Hospitality Ethics is a branch of Applied Ethics. In practice, it combines concerns of other branches of Applied Ethics, such as business ethics, environmental ethics, professional ethics, and more. For instance, when a local hospitality industry flourishes, potential ethical dilemmas abound: What effect do industry practices have on the environment? On the host community? On the local economy? On citizens' attitudes about their local community; about outsiders, tourists, and guests? These are the kinds of questions that Hospitality Ethics, as a version of Applied Ethics, might ask.

Since Hospitality and tourism combine to create one of the largest service industries in the world, there are many opportunities for both good and bad behavior, and right and wrong actions by hospitality and tourism practitioners. Ethics in these industries can be guided by codes of conduct, employee manuals, industry standards (whether implicit or explicit), and more.

Though the World Tourism Organization has proposed an industry-wide code of ethics, there is presently no universal code for the hospitality industry. Various textbooks regarding ethics in commercial hospitality settings have been published recently, and are currently used in hospitality education courses.

Additional guest-host perspectives.The Ethic of Hospitality, as one particular relational perspective, can also be used to guide ethical decision-making in commercial and non-commercial guest-host relationships.


See above.

ee also

* Ethics
* Hospitality
* Hospitality services
* Tourism
* Ethical tourism
* Sustainable development

External links

* [] is dedicated to educating hospitality educators, hospitality students, and hospitality practitioners about the Ethic of Hospitality; which is the relational decision-making perspective of guests and hosts who are engaged with one another in particular hospitality relationships and processes. The site contains resources for learning about the Ethic of Hospitality, and applying the ethic in hospitality-related ethical dilemmas and case studies. The site also provides links to additional Hospitality Ethics resources.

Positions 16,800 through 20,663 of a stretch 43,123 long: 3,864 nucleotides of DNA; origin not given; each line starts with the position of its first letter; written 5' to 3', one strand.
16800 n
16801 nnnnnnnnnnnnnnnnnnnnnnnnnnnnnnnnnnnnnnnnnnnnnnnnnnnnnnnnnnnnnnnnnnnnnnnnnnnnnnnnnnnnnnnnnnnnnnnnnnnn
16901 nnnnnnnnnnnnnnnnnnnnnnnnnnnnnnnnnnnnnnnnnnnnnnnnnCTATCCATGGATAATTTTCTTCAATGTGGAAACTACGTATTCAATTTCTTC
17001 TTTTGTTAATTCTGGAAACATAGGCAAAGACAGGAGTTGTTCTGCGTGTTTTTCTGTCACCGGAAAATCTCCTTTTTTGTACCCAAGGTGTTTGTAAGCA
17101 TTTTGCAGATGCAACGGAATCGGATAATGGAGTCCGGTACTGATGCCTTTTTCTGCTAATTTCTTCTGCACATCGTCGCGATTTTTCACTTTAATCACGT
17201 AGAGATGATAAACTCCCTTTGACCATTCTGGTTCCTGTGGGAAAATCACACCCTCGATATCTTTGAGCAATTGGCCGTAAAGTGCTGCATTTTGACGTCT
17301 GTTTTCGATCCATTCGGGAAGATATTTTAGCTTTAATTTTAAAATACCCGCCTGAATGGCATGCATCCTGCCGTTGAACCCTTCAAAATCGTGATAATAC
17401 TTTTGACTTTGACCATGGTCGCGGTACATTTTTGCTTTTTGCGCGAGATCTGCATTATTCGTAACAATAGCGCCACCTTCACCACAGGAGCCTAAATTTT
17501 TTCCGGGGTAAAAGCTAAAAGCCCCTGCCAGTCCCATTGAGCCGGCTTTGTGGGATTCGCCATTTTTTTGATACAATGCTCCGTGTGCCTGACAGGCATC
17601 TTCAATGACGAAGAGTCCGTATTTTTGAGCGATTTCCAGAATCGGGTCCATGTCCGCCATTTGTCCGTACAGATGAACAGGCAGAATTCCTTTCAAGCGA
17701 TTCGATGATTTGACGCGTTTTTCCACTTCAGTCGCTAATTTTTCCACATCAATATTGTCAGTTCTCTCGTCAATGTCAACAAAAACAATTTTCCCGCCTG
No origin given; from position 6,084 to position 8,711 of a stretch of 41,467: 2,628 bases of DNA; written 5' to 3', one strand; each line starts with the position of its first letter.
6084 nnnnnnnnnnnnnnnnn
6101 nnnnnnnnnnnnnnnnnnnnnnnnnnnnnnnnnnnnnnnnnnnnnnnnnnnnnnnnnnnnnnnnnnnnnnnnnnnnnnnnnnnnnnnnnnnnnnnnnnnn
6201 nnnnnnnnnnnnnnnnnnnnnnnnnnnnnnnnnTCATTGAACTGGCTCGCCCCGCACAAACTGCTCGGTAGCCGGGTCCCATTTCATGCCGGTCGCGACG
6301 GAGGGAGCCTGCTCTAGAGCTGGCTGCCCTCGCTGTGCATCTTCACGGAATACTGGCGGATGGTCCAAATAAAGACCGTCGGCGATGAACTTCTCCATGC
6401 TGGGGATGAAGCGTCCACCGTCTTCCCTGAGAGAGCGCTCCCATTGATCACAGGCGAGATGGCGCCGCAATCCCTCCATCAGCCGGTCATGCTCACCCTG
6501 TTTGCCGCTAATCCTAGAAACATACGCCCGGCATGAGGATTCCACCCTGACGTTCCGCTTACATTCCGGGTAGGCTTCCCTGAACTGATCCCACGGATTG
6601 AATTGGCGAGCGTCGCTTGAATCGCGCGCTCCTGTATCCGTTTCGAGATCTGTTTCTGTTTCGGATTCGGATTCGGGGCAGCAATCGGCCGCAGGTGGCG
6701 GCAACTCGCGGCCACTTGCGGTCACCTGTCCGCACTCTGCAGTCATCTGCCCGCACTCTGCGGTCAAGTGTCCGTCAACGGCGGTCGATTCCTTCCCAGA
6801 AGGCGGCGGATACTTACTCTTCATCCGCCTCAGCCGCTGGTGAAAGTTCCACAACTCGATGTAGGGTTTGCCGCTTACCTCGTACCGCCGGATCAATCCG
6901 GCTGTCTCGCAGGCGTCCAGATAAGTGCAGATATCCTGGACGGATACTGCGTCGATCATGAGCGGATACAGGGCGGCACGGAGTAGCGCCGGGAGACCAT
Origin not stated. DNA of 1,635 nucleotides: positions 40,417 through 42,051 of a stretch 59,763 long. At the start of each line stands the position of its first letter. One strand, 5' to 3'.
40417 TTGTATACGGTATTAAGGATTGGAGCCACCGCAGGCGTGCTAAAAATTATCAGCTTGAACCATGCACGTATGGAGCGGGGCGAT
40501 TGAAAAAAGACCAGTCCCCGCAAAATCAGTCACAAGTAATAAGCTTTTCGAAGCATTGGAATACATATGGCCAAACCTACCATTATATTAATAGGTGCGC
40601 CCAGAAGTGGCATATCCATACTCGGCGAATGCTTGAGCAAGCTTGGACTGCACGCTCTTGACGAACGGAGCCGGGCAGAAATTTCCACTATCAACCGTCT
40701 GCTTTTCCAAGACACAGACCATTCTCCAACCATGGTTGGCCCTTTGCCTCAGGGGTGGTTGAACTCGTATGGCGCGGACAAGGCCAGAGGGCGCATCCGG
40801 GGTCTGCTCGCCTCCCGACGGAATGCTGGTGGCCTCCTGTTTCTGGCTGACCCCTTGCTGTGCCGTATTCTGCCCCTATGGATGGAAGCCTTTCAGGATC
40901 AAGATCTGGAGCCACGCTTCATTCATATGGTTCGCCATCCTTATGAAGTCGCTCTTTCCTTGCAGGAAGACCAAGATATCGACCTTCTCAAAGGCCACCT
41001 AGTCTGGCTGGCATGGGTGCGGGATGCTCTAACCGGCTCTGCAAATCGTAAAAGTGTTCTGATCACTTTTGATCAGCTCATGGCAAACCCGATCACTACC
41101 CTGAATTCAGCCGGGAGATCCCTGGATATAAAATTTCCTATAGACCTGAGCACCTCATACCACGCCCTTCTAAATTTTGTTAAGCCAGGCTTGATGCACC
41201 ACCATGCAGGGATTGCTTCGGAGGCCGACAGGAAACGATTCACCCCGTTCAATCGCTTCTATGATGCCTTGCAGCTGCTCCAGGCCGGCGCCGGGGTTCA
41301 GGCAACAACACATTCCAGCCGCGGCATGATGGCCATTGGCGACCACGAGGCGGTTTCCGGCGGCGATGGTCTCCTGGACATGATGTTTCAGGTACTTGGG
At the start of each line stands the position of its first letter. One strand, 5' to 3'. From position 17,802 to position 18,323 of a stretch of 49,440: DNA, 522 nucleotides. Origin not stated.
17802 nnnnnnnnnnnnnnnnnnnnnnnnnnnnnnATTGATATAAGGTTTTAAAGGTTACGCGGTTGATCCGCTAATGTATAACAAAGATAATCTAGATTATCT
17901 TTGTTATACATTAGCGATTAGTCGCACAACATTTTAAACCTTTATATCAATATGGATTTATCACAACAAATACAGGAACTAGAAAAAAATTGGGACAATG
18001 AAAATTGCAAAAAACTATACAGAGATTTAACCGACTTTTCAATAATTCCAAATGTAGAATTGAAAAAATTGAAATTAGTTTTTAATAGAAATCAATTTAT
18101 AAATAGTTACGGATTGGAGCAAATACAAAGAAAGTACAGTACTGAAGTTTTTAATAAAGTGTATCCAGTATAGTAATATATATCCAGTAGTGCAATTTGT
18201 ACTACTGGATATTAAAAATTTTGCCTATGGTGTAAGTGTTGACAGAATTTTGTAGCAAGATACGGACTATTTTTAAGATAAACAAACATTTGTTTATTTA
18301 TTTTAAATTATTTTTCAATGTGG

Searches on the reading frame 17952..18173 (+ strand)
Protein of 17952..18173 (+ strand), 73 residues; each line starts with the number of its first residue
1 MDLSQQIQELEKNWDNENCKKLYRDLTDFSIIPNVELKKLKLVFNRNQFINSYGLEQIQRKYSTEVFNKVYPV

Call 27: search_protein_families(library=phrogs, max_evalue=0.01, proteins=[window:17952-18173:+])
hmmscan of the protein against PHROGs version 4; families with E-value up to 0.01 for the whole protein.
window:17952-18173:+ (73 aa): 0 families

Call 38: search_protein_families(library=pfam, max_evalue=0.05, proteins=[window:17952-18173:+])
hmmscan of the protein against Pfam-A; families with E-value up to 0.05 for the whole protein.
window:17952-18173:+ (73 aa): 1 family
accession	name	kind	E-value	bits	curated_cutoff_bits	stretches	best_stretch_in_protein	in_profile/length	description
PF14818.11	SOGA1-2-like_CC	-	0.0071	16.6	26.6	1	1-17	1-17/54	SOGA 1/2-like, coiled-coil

* [ The Isbell Hospitality Ethics Center] at Northern Arizona University is endowed by the family of the founder of Ramada Hotels and Resorts, Marion W. Isbell. The mission of the Isbell Hospitality Ethics Center is to improve the ethical climate in the hospitality industry by increasing ethical awareness in hospitality students and managers.


* Christine Jaszay. (2006). Ethical Decision-Making in the Hospitality Industry
* Karen Lieberman & Bruce Nissen. (2006). Ethics in the Hospitality And Tourism Industry
* Rosaleen Duffy and Mick Smith. The Ethics of Tourism Development
* Conrad Lashley and Alison Morrison. In Search of Hospitality
* Hospitality: A Social Lens by Conrad Lashley and Alison Morrison
* The Great Good Place by Ray Oldenburg
* Customer Service and the Luxury Guest by Paul Ruffino
* Fustel De Coulanges. The Ancient City: Religion, Laws, and Institutions of Greece and Rome
* Bolchazy. Hospitality in Antiquity: Livy's Concept of Its Humanizing Force
* Jacques Derrida. (2000). Of Hospitality. Trans. Rachel Bowlby. Stanford: Stanford University Press.
* Steve Reece. (1993). The Stranger's Welcome: Oral Theory and the Aesthetics of the Homeric Hospitality Scene. Ann Arbor: The University of Michigan Press.
* Mireille Rosello. (2001). Postcolonial Hospitality. The Immigrant as Guest. Standford, CA: Stanford University Press.
* Clifford J. Routes. (1999). Travel and Translation in the Late Twentieth Century. Cambridge, MA: Harvard University Press.
* Immanuel Velikovsky. (1982). Mankind in Amnesia. Garden City, New York: Doubleday.